First Independent Visits Carried out at County Council Care Homes

Healthwatch Derbyshire, the independent organisation representing the views of the Derbyshire public on health and social care services, has carried out the first stage in its programme of unannounced visits to all Derbyshire County Council-run care homes.

Healthwatch Derbyshire has been appointed by Derbyshire County Council to carry out Enter and View visits to all of its 22 care homes that support older people including four services supporting people with learning disabilities by March 2017 and report back their findings.  

The programme is part of the County Council’s internal quality audit system and was introduced following a series of visits carried out to homes by Cabinet Member for Adult Social Care Councillor Paul Smith, deputy cabinet members Councillors Paul Jones and Rob Davison and the newly-appointed Strategic Director for Adult Social Care Joy Hollister.

Trained volunteers have carried out 17 Enter and View visits to care homes across the County since June.  The first nine have had their reports completed and the summary report covers homes in Belper, New Mills, Shirebrook, Staveley, Long Eaton, Ashbourne, Bakewell, Tibshelf and Heanor. Volunteers observed the care home operations, viewed the facilities available and spoke to residents, family members and visitors and to staff.  They have reported their views with a focus on the quality of life and quality of care for residents – highlighting both good practice and any issues for service improvements. Overall, they found that the services provided a homely, welcoming and comfortable environment with a very good standard of care delivered by committed and skilled staff. Particular praise was levelled at the high standard of care with staff treating individuals with dignity and respect.  

The Enter and View teams reported that meals provided were of a high quality. There was good access to additional health and social care services. The proactive involvement of families in residents’ care received particularly positive feedback from those surveyed. They have highlighted that some facilities, including bathrooms, in older care homes should be modernised and outdoor space in a few homes needed to be better tended. Specific support for residents with dementia such as appropriate signage and information should be reviewed and increase the availability of hand sanitisers where appropriate. Activity coordinators were working well in most homes but this important service provision needed to be evident across all homes.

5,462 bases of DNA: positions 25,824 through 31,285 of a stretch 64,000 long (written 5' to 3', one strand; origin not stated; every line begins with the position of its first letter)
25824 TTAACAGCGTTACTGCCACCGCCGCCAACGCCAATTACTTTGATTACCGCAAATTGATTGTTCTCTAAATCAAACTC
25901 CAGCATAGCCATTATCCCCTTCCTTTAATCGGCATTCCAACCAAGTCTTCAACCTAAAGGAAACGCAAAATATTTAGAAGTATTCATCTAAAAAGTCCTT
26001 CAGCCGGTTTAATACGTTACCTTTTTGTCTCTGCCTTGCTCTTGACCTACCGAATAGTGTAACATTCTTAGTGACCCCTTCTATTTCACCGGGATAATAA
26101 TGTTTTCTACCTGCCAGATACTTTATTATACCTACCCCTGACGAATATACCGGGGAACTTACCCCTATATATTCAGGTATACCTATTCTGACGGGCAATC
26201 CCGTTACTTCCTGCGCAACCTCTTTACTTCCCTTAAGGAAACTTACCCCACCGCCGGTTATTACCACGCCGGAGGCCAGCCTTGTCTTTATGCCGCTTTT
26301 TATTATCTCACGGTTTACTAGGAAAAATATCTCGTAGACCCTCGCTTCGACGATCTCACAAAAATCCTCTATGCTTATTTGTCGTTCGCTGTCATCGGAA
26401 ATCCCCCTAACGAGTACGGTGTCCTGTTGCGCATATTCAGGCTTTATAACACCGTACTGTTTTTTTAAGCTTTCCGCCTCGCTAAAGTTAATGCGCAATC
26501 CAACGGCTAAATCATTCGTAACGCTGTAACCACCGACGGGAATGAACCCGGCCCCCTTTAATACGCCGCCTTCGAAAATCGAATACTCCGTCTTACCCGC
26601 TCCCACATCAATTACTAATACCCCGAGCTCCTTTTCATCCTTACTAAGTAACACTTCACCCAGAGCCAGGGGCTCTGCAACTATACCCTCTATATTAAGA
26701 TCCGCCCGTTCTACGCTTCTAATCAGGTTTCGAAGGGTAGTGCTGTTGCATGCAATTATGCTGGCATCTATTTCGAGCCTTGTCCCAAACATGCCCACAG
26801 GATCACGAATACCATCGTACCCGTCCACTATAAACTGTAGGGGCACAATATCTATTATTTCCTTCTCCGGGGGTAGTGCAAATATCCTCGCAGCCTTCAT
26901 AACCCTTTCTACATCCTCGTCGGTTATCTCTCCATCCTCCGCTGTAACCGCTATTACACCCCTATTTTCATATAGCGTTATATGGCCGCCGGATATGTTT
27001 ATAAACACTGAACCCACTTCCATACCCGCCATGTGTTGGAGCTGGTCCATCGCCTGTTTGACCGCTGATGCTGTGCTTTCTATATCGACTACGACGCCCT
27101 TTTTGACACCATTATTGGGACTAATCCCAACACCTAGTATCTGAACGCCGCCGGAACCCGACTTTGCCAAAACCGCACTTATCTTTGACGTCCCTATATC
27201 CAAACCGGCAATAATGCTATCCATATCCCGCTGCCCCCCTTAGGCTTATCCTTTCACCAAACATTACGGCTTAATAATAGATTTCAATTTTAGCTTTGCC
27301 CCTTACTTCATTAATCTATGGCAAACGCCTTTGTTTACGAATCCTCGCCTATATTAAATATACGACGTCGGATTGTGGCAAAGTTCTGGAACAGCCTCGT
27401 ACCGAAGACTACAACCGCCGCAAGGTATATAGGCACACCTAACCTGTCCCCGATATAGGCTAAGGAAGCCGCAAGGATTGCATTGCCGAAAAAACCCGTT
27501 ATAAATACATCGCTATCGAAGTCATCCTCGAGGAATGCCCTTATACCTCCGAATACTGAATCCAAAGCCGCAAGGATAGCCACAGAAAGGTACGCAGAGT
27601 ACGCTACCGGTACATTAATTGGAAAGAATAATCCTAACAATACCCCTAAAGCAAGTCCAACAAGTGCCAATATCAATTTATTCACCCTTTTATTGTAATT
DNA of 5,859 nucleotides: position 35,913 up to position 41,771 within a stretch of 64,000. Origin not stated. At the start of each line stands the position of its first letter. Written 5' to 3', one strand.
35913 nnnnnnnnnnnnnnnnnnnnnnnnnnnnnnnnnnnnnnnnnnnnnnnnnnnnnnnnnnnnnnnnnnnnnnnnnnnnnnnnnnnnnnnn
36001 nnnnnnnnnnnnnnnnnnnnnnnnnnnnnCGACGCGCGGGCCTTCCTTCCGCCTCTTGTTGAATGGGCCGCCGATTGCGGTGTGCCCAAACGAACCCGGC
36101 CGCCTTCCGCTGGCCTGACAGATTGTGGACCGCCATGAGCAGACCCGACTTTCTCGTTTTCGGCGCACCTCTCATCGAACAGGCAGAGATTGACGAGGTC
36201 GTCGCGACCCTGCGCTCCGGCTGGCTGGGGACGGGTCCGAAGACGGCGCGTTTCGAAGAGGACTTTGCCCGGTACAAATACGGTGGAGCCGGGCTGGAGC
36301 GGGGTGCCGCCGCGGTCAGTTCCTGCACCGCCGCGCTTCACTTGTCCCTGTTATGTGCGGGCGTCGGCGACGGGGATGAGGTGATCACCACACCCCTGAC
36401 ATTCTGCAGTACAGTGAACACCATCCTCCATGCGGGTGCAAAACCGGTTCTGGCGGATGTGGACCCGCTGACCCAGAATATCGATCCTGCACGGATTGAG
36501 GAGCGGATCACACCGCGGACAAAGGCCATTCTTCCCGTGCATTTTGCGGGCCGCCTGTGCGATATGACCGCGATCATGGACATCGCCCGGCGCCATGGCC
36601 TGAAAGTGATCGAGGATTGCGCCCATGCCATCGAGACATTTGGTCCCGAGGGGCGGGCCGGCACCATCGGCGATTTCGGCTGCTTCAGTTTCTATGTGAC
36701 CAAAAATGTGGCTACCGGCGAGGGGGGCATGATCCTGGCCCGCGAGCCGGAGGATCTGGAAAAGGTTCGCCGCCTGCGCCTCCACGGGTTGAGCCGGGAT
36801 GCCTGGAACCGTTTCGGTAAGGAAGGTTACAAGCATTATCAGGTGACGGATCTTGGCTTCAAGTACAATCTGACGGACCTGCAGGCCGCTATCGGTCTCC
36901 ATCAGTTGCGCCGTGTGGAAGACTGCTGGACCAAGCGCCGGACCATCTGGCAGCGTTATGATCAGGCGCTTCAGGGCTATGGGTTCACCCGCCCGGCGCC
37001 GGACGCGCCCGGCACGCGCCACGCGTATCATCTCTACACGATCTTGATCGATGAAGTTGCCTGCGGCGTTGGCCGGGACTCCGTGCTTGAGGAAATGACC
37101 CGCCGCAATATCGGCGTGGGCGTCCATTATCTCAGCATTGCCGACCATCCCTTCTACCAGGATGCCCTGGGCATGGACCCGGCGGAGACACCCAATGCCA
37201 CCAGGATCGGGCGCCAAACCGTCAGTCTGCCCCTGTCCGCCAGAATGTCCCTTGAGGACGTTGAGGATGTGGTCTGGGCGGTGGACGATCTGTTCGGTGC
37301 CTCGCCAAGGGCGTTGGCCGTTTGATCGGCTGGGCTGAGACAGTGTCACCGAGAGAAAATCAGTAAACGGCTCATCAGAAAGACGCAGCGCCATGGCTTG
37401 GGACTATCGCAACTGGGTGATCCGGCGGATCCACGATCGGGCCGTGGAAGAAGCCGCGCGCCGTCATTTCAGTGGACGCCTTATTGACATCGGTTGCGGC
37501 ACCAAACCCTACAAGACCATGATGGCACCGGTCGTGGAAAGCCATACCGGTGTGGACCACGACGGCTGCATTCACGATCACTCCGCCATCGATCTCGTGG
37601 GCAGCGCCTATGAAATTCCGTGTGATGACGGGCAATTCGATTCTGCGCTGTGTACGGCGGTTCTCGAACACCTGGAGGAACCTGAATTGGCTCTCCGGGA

Derbyshire County Council Cabinet Member for Adult Social Care Councillor Paul Smith said: “We remain confident that we are offering extremely high quality care and support to residents at our homes across the county. “It is essential that we maintain these standards while addressing any areas that may be identified through these visits as needing improvement. “These independent visits help us to see what we’re doing well and identify areas where more work is needed and this will support us to deliver on our commitment to directly provide services of the highest quality to the residents of Derbyshire.” “We have made a detailed response to Healthwatch Derbyshire which states improvements already made and plans for the future. “With regards to facilities within our older care homes, the Cabinet has approved an expenditure of £4.1m capital. “A programme of improvements has been mapped out and prioritised.  This includes refurbishment in some homes and others having money to improve bath/ shower facilities, health & safety, infection control and improving the dementia friendly environment.”

Healthwatch Derbyshire Chief Executive Karen Ritchie explained: “An Enter and View visit is not an inspection but is complementary to the quality and safety monitoring work undertaken by the Care Quality Commission and Derbyshire County Council. “Enter and View visits focus on a lay person’s perspective of the care and treatment that residents receive, to ensure that residents are treated with dignity and respect. We concentrate on the service user’s perspective, and their engagement in the care they receive. “Our visits and subsequent reports therefore give a voice to service users, patients and members of the public, so they can speak up about their experiences of care, both good and bad. “We are delighted that Derbyshire County Council obviously value the work carried out by our trained representatives and the information gathering and reporting process that we have in place.”

Healthwatch Derbyshire currently has a group of 16 trained volunteers who carry out Enter and View visits and are expanding the service with further training sessions planned for next Spring.

For more information about how to get involved, please visit or telephone 01773 880786.

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